The Dark Side of Young Fiction

October 7, 2009

The school librarian spoke animatedly about the trends in young people’s fiction.  From the child witches and wizards of the Harry Potter series, through the vampire series, to the futuristic struggles for survival under tyrannical powers, themes of good and evil are explored.  In a naturalistic world, the supernatural in these books is not off limits.  The one thing seemingly off limits is God.  Heroes fight evil, love conquers evil, yet what defines good and what prompts sacrificial love without God as the author of  good and love and the supernatural?  Children have an instinctual appreciation of good and love and God, yet the latter is consistently absent.  Why?


August 28, 2008

I just finished the book “Zelda” by Nancy Milford.  Its actually about forty years old, and I read it about forty years ago, although it means a lot more to me now that I’m older.  Zelda wasthe wife of the writer F. Scott Fitzgerald.  They evidently were quite a pair in their day–always hitting the headlines for something outrageous.  She was the Brittney Spears or Madonna of her day, although she was not an entertainer. 

Zelda was raised as the much spoiled baby of the family.  Her father rarely paid any attention to her.  Her mother doted on her, thought everything she did was charming, paid much attention to the daring, or sassy things her daughter did as though they indicated genius.  Zelda was a young woman with no sense of purpose in her life other than to attract attention and to do things for effect.  It helped that she was very beautiful and intelligent.  She married F. Scott Fitzgerald when she was still a teenager, and his fame and wealth came too early for either of them to handle.  The marriage was almost doomed from the start.  Scott Fitzgerald was wrapped up in his writing and his friends.  Zelda was expected to fend for herself when Scott was writing, which really went against her grain.  She was always the center of attention in her family and hometown.  She had never learned to make real friends, but instead saw people as an audience to be worked.  She had a child while quite young, and because of their wealth was able to have nannys for her daughter, hence never really developing a significant mother-daughter attachment.  She had an affair of sorts during one particularly busy summer of writing for Scott, and that was a turning point for the worse in their marriage. 

Scott, for his part, was so wrapped up in his writing and his friendships he failed to see Zelda as having needs.  She was supposed to be available to him, but not need him too much.  As time went on, partying and alcohol became more and more of the fabric of their lives, and their lives became emptier.  Zelda was very jealous of Scott and began to try to have something in which she excelled so that he wouldn’t in any way be superior to her.  She tried and exhausted herself trying to be a ballerina, when she hadn’t the talent for it.  She tried writing, and indeed she and Scott became enemies, fighting over who owned the history of their lives which they were both using as their writing material.  Eventually they were destroying each other.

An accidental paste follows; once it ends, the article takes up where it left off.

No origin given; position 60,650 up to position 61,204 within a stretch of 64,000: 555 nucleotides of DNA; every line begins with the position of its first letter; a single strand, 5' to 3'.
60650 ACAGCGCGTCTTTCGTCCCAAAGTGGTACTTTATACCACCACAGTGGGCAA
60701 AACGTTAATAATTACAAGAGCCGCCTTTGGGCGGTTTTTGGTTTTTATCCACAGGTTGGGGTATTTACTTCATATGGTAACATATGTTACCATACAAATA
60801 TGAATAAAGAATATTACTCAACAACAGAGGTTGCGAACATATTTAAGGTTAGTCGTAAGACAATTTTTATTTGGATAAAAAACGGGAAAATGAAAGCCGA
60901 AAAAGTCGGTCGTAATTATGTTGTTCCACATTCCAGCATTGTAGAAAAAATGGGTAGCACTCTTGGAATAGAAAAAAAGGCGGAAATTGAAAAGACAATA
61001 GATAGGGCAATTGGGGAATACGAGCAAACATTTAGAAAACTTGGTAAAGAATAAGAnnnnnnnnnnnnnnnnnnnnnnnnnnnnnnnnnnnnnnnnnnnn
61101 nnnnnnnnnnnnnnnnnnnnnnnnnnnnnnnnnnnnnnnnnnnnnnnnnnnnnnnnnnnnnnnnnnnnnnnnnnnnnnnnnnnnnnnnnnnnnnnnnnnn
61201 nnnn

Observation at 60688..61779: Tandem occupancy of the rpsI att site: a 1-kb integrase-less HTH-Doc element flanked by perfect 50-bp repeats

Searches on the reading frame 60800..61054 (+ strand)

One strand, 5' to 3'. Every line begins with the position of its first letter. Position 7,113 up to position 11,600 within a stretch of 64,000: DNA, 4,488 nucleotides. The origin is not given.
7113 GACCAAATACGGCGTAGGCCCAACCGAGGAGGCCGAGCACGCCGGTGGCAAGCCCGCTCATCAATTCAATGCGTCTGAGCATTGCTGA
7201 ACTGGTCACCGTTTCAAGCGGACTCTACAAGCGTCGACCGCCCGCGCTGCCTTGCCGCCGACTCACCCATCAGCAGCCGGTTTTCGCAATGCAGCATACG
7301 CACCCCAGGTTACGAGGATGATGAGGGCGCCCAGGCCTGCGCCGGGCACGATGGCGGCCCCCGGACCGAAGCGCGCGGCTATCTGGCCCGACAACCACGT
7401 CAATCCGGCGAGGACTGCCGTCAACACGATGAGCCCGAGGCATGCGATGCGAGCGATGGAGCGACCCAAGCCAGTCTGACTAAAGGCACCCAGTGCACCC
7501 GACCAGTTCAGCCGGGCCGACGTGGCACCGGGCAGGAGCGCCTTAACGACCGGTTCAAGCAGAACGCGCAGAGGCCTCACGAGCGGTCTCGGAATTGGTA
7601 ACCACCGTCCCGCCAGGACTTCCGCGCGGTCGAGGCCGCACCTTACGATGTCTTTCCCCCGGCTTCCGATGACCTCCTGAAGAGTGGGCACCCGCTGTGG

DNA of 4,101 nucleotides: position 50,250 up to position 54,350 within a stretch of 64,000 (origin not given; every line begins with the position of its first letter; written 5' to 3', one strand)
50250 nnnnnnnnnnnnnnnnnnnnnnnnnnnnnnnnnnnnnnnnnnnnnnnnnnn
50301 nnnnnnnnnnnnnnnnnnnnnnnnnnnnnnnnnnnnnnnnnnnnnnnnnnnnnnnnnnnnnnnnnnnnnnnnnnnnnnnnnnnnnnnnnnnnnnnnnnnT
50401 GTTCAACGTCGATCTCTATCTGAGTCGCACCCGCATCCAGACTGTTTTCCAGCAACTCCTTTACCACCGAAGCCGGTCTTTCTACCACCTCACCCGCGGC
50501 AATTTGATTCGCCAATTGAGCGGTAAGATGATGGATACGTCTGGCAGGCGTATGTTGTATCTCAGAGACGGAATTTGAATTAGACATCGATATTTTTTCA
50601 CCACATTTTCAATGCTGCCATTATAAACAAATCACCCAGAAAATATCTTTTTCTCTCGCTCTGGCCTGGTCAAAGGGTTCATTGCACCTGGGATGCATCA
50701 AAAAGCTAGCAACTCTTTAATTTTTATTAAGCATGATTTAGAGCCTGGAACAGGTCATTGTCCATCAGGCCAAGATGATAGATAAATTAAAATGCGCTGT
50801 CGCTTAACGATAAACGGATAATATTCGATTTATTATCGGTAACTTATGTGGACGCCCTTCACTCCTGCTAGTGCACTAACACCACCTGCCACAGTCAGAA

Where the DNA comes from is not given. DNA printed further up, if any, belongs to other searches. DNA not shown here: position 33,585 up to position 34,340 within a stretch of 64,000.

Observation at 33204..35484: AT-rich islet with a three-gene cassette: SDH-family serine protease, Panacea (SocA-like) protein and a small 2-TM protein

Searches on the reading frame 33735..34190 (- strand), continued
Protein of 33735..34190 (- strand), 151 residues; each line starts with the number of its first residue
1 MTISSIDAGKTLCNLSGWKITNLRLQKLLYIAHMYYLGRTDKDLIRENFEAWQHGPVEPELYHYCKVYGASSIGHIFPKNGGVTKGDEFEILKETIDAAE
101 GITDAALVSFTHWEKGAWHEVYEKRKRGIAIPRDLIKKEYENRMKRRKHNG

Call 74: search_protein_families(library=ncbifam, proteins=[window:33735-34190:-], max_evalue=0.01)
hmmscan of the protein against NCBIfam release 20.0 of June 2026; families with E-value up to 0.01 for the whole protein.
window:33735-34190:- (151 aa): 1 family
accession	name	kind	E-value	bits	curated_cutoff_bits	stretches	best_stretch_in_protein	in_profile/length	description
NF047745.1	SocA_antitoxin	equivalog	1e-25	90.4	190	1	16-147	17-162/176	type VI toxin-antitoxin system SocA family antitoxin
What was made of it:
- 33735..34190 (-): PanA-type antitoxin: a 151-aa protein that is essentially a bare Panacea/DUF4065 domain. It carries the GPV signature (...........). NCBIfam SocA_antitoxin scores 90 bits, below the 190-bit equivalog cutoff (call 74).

The authors premise was that Zelda was suffering from a “boredom of the soul”.  She never seemed to have a purpose other than her own promotion and her own pleasure.  She always said she was an eternal flapper.  To her a flapper was someone who always did whatever she wanted and took risks to get whatever she wanted.  Ultimately the utter selfishness, along with heavy drinking, slowly became her undoing.  The authors premise was that a person who draws so far into themselves that their communication becomes understood only to themselves goes mad.  Zelda did.

Novels aren’t Factual Truth

June 16, 2008

The novel has always told truth about people, relationships, culture, society and life in a roundabout way.  Through the thoughts and conversations of the characters, the reader gains an insight into how people think, what they believe, their motivations and emotions–at least in the time of the novel’s setting.  Today a new genre of novel attempts to tell truth more often found in non-fiction work, but tell it without the kind of research, footnotes, quotes and debate found in articles and essays.  The medium used to tell the author’s version of truth about some present societal or political debate is a lecture by one of the characters (usually portrayed as an expert of some sort), or fictional articles, fictional tv shows and the like.  The reader begins to believe the fictional characters and media in the novel are the result of well-researched, well-weighed, even-handed evidence.  Most often this is not the case.  The author is interested in the reader being persuaded to the authors point of view through the medium of a “page-turner”, the involvement of the reader’s emotions and the reader’s identification with characters.  As a result, a lot of readers change their opinion on many topics, but without the critical thinking and study expected of the reader of serious prose.  Its a free country, and speech is free, but these days readers need to use critical thinking when reading the “information” in novels, as much as they do when reading editorials.